Monday, 30 May 2011

Book Review: A Room of One’s Own

A Room of One's OwnA Room of One’s Own by Virginia Woolf

Publisher: Vintage Classics

Category: Classic

Challenges: A Year of Feminist Classics, GLBT Challenge

My Thoughts: I have so many little post-its stuck in this book. There were so many thought provoking quotes in this book.

The books title comes from the idea that in order for women to be able to write great literature they must have a space of their own to write and the funds available to them to be able to do so. It is an intriguing notion, that the great male authors had their own space and chance to write. She also comments on the historic difference between the space given to men and women to educate themselves and to have space. She shows how women like Jane Austen would write in the family room, without the chance to think in her own space. She claims that this impacts on the type of subject that women write about.

Placing this book in its historical context it is easy to see how this has become such an iconic text in the feminist debate. It manages to show the history of women and writing and how the cultural norms of the different times in certain ways prevented women from writing. I also found her observation that the preoccupation with the inferiority of women was perhaps not so much about believing that women were inferior but a need for men to feel superior. That in order to be superior someone has to be inferior, and thus the inferior “other” is created (fair warning I will probably be talking a lot about the creation of “the other” when we read The Second Sex by Simone de Beauvoir in July, as the creation of “the other” was a large feature of my Masters thesis, and de Beauvoir was one of my sources).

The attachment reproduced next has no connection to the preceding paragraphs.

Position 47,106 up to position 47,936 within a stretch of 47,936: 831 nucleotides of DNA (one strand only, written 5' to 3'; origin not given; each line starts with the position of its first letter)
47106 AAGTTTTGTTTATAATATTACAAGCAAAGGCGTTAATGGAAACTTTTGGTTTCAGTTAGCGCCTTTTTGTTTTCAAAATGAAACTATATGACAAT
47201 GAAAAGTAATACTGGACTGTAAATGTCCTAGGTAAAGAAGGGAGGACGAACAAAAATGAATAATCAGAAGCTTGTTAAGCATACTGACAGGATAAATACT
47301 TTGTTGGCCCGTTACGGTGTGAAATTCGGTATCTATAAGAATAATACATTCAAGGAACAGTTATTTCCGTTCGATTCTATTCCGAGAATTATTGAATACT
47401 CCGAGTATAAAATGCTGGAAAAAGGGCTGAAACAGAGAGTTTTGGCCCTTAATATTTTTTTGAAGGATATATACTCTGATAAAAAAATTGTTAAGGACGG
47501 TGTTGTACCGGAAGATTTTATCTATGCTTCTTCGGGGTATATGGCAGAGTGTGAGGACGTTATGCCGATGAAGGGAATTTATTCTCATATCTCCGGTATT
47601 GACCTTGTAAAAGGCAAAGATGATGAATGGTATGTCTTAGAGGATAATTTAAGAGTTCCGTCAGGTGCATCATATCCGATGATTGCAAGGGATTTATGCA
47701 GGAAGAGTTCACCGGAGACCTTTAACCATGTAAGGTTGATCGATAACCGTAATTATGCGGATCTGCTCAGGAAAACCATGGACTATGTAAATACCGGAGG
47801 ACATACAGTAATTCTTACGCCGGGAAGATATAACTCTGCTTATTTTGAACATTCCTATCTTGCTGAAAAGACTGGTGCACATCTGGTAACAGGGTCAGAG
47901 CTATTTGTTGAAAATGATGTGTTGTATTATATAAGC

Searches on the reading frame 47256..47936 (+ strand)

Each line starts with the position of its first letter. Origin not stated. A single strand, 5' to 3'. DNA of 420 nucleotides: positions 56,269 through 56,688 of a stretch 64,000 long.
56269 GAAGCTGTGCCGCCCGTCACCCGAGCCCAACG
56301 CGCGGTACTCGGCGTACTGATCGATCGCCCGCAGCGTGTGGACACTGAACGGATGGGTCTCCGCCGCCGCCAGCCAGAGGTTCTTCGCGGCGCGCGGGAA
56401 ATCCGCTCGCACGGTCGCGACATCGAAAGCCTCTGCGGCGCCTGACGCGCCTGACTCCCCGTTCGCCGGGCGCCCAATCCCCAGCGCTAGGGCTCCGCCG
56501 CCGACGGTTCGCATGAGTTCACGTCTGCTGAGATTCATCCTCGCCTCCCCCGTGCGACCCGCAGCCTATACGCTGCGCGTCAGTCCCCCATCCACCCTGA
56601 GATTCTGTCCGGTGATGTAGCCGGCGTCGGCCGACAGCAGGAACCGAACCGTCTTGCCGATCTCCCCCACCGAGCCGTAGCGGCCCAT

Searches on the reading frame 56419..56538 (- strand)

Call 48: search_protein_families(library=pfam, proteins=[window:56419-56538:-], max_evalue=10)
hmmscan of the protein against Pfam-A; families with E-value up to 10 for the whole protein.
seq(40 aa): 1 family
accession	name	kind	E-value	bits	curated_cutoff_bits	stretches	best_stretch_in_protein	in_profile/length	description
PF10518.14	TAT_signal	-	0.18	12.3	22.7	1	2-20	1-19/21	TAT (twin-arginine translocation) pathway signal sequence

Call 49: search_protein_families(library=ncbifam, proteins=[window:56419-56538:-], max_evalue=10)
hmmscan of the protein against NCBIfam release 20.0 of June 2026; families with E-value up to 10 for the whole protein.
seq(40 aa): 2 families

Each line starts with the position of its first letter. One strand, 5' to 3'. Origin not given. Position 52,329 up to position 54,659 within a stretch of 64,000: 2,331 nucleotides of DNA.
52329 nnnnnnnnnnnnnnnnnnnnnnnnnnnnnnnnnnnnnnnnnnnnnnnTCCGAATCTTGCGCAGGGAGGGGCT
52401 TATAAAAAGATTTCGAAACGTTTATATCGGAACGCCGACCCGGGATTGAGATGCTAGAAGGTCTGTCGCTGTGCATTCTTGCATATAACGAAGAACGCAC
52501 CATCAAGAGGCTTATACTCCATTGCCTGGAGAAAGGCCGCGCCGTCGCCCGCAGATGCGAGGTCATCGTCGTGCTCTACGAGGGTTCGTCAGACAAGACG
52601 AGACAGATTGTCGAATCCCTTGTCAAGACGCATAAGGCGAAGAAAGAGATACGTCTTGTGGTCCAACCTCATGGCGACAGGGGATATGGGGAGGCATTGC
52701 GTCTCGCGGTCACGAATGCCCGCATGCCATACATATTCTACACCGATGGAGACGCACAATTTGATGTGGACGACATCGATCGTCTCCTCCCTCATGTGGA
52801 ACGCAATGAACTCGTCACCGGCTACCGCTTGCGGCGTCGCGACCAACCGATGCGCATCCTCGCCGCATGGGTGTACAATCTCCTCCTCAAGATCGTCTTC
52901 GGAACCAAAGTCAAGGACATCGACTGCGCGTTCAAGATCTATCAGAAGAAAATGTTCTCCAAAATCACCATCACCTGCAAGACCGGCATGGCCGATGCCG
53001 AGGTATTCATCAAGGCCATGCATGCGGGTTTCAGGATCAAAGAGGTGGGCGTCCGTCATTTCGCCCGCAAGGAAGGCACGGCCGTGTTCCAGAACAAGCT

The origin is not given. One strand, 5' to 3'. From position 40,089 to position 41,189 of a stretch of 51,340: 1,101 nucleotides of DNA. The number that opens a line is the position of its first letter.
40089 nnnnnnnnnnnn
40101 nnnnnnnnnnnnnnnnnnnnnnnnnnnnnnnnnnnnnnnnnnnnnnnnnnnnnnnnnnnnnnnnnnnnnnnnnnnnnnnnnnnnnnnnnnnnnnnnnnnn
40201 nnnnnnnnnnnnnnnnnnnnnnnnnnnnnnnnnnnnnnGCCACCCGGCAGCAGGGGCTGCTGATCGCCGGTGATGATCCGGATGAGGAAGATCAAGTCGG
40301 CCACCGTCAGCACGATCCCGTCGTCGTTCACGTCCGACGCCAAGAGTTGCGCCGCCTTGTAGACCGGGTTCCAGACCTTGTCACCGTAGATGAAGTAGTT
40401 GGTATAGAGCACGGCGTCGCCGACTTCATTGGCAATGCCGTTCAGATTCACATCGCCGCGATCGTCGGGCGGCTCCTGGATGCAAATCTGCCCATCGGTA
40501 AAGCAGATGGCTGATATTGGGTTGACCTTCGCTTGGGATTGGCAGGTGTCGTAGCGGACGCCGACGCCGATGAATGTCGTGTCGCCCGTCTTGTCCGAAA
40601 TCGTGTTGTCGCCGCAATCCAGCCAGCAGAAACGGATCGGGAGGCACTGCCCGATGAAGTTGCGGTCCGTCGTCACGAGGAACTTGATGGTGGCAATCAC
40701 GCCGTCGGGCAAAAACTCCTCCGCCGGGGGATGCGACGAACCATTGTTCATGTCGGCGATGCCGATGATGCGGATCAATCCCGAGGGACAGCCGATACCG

I loved most of the book but I will admit she lost me in the last chapter when she starts talking about the androgynous. I would consider myself a feminist in that I believe that women should have the same opportunities as men, at the same time I recognize that there are certain biological differences that make us, well different. I am also of the opinion that we are what we are and that society shouldn’t constrict our identity creation. I don’t think we have traits that are male or female. I do think that there are certain biological traits that have been overemphasised to the detriment of us all.

Despite the heaviness of the topic Woolf is quite funny in places, especially in the early parts of the essay, and this really increases the readability of the book. In addition she sets the early parts of the narrative in the Oxbridge Collages and having read Gaudy Night by Dorothy L. Sayers last year the setting feels familiar and easy to relate to (if you read my review of Gaudy Night you will see that I felt transported to the college).

I think this is a book that is important to read if you are interested in feminism and feminist literary criticism. It touches upon many of the issues I often have with books (I am a product of my education Winking smile). It isn’t a long book, once I started reading it didn’t take me long to read. This is my second Woolf, I’ve previously read and enjoyed Mrs Dalloway. I plan on reading more of Woolf.


Copyright ©2011 Zee from Notes from the North. This post was originally posted by Zee from Notes from the North. It should not be reproduced without express written permission.

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